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Why the Taylorsville Utah Temple groundbreaking was unique—and not just because it happened during 2020

by | Nov. 03, 2020

As the Taylorsville Utah Temple groundbreaking began on Halloween morning, the sun was just rising, warming the backs of the handful of attendees. It was a beautiful, crisp October day, complete with blue skies and a few Canada geese flying overhead. People who lived nearby perched on backyard shed roofs to view the proceedings or watched through the chain link fences from a distance as the freeway traffic roared by on one end of the field. 

“Turning the soil symbolizes the beginning of construction,” Elder Gerrit W. Gong reminded the small group of members, local government leaders, and media who were able to gather in person for the ceremony. Elder Gong presided at the ceremony and dedicated the land for the building of the temple, which will be modeled after the Provo City Center temple. Elder Craig C. Christensen, Utah Area President, conducted. 

With so many temples nearby and COVID-19 restrictions limiting the number of people who were there, it seemed like a small event. And yet, nothing about a temple is small. The scope of the eternal work performed there, the number of families and people who will be blessed and brought together by its presence, and even the size of the building is grand in a reverent way. And the Taylorsville temple will be no exception—something that those who spoke at the groundbreaking explained.  

One speaker, 17-year-old Max Harker, shared the story of his pioneer ancestors, who were charged with first settling Taylorsville. Eighty-three-year-old Sister Hazel Weight also spoke along with local Murray resident President Jonathan M. Bowen, who turned some soil with his 9-year-old daughter following the dedicatory prayer. Other attendees included an 8-year-old girl from West Valley and Sister Gong’s 91-year-old mother, Marion B. Lindsay. This span of ages was something Elder Gong found touching—to witness the way the temple brings together generations and brings us closer to our Father in Heaven.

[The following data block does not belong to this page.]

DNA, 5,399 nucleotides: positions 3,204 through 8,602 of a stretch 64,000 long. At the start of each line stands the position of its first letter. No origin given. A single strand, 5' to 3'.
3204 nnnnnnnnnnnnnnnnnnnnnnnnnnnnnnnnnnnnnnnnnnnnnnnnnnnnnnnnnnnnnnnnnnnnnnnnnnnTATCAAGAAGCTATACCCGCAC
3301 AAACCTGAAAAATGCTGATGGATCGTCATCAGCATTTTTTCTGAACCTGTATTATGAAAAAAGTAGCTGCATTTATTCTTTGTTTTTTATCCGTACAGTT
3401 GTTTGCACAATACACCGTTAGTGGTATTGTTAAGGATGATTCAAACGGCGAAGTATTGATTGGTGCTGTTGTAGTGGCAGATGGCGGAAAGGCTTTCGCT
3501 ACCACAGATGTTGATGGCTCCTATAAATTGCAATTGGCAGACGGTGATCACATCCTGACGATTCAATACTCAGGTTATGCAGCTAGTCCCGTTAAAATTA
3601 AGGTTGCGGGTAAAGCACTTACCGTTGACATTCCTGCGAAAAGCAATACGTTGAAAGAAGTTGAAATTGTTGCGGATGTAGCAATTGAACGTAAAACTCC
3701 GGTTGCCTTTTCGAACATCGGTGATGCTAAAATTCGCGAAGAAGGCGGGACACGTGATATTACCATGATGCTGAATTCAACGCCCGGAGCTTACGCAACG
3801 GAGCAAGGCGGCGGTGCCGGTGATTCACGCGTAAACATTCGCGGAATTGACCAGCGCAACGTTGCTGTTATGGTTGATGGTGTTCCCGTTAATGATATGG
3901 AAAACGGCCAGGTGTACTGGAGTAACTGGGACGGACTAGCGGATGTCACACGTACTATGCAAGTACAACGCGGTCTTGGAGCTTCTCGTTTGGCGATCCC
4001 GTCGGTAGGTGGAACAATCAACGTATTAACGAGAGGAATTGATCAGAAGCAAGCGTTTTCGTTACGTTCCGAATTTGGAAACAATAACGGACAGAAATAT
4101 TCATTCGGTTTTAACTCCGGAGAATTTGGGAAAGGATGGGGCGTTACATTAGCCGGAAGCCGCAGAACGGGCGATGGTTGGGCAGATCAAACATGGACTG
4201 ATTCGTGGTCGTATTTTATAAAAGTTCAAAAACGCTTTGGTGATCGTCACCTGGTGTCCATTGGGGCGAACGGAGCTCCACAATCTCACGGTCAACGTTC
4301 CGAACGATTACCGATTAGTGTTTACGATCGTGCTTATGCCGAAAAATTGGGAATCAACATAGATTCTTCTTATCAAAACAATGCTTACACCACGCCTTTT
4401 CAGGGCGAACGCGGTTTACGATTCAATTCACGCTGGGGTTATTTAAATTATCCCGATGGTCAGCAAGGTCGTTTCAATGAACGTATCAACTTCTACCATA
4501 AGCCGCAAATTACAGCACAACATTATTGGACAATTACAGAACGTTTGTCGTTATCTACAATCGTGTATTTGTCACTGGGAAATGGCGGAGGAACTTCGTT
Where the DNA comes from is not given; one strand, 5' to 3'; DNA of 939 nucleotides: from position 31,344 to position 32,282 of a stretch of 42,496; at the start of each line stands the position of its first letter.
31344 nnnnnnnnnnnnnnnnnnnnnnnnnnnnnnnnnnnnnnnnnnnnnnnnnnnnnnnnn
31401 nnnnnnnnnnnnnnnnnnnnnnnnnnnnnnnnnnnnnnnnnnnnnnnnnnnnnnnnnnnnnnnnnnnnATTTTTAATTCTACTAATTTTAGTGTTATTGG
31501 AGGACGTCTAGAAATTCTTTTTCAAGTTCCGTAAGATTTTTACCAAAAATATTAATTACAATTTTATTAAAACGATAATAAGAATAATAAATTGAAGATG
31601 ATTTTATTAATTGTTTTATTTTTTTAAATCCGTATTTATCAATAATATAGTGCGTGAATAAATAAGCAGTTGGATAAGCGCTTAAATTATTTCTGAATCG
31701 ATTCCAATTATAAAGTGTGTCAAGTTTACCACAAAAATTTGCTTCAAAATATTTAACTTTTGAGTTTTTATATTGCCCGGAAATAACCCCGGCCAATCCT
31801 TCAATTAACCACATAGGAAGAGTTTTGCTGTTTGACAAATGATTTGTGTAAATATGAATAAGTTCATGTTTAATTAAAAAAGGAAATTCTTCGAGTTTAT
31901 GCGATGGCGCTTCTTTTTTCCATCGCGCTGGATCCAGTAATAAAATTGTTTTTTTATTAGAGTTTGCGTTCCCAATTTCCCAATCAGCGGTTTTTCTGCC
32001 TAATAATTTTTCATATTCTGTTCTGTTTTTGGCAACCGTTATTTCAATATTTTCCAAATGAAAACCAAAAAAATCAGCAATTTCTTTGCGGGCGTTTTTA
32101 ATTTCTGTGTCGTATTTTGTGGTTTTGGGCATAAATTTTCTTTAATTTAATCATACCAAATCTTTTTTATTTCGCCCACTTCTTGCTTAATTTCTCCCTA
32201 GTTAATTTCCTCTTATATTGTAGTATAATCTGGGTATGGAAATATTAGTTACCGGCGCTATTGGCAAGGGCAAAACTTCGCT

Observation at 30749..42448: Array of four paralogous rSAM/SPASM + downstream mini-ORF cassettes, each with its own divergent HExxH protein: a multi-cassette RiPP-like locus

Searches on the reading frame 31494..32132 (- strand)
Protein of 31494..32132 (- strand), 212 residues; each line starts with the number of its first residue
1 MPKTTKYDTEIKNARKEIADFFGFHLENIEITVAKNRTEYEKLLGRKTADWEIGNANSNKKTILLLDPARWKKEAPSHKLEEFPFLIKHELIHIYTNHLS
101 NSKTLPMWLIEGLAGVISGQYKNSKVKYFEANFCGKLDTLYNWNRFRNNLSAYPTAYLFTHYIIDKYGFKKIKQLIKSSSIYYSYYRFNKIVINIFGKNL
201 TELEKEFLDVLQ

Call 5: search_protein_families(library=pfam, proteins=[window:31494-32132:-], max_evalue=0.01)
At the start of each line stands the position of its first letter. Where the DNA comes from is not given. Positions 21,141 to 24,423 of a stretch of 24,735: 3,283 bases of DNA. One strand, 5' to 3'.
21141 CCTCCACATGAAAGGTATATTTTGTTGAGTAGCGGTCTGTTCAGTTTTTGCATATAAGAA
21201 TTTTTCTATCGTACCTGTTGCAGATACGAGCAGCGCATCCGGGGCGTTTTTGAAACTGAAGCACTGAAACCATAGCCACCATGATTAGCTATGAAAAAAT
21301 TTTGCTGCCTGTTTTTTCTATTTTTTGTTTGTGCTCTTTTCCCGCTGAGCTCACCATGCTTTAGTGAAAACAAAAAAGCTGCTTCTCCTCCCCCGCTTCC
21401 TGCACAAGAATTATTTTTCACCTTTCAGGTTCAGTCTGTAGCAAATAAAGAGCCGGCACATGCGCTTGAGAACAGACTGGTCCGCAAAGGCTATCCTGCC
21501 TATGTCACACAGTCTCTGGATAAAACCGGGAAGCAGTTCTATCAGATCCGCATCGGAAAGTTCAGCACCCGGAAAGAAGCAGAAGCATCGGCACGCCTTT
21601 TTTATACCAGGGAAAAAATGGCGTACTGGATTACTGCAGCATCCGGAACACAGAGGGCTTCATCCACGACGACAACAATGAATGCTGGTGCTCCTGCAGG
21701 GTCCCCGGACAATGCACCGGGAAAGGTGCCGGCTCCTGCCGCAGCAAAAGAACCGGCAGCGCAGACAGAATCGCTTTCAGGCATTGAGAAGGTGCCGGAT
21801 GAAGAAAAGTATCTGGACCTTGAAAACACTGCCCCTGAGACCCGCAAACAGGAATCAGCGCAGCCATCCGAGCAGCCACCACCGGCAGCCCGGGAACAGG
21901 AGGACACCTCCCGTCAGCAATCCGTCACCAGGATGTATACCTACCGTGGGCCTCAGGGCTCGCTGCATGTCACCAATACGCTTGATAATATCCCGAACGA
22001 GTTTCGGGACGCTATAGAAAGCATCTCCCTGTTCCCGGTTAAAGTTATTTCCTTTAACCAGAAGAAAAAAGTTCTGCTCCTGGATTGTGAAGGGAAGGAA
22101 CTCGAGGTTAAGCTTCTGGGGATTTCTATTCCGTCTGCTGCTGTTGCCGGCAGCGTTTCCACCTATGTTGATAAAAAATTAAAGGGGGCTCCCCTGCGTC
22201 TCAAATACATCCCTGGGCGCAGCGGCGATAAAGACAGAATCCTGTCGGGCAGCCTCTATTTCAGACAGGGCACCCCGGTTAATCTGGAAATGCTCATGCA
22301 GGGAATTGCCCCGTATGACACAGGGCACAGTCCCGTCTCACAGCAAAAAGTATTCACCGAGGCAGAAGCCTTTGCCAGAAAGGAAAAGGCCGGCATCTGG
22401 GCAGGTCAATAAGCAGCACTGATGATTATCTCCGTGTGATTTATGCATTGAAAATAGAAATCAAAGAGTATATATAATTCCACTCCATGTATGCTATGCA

In fact, this span of generations was something that made this particular groundbreaking extra special for Elder and Sister Gong. “Sister Gong is a Taylorsville girl,” Elder Gong shared. In fact, her grandfathers, dating back to 1877, served as bishops in the Taylorsville ward. Later, Sister Gong’s father, Richard Lindsay, was the bishop of the ward when a stake center was built—the stake center that was torn down to make way for the temple. And yet, Elder Gong says, “Whether you’re the first generation or the sixth generation, this is still your home . . . and that’s a great thing about this church. We have great diversity, but we have unity in the faith, unity in the House of the Lord.”  

Joann Gomez, who spoke at the groundbreaking, represents one of those “first generations.”  

Though she was originally asked to represent the young single adults in the Taylorsville area, due to some delays to the groundbreaking ceremony, Sister Gomez spoke instead as a newlywed. She was sealed to her now-husband in the Draper Utah Temple two weeks before she spoke.

During an interview with LDS Living following the groundbreaking, Sister Gomez shared that her father joined the Church in his early twenties, and though her mother is “not very religious,” Gomez’s parents agreed she should be raised in the Church. So, for her, temple covenants bring a great opportunity to start something grand. “It’s been a goal my whole life to be the first person to start an eternal family [in my family] and to make those eternal covenants, and it’s something I feel very blessed to have been able to do,” she said. “The Lord promises us wonderful blessings from these covenants, and I know they will come to pass, and then I can be the first person to start that eternal line.” Gomez and her husband now live in Sandy, and as she says, “We will be here watching [the temple be] built, we will be here for the open house, we’ll be here for the whole thing!”  

Wherever you live and whichever temple you are waiting for, Elder Gong reminds us, “Every temple is a House of the Lord. It invites us to find holiness to the Lord and it’s also a light and a blessing in its community. Every temple is a place where our Father invites us to join our name and the name of our Savior in sacred ordinances that bless us in time and eternity.” 

Find more coverage of the groundbreaking on Newsroom

All images from Newsroom
Author photo

Jannalee Sandau

Jannalee started as an editorial intern at LDS Living in 2013 and loves that she still has the opportunity to write and share articles about Latter-day Saints every day. At work, Jannalee loves mining Church history for unique stories, and at home, if she isn't spending time with her sweetheart, Matthew, and her active little boy, you can probably find her scrapbooking or playing the piano.

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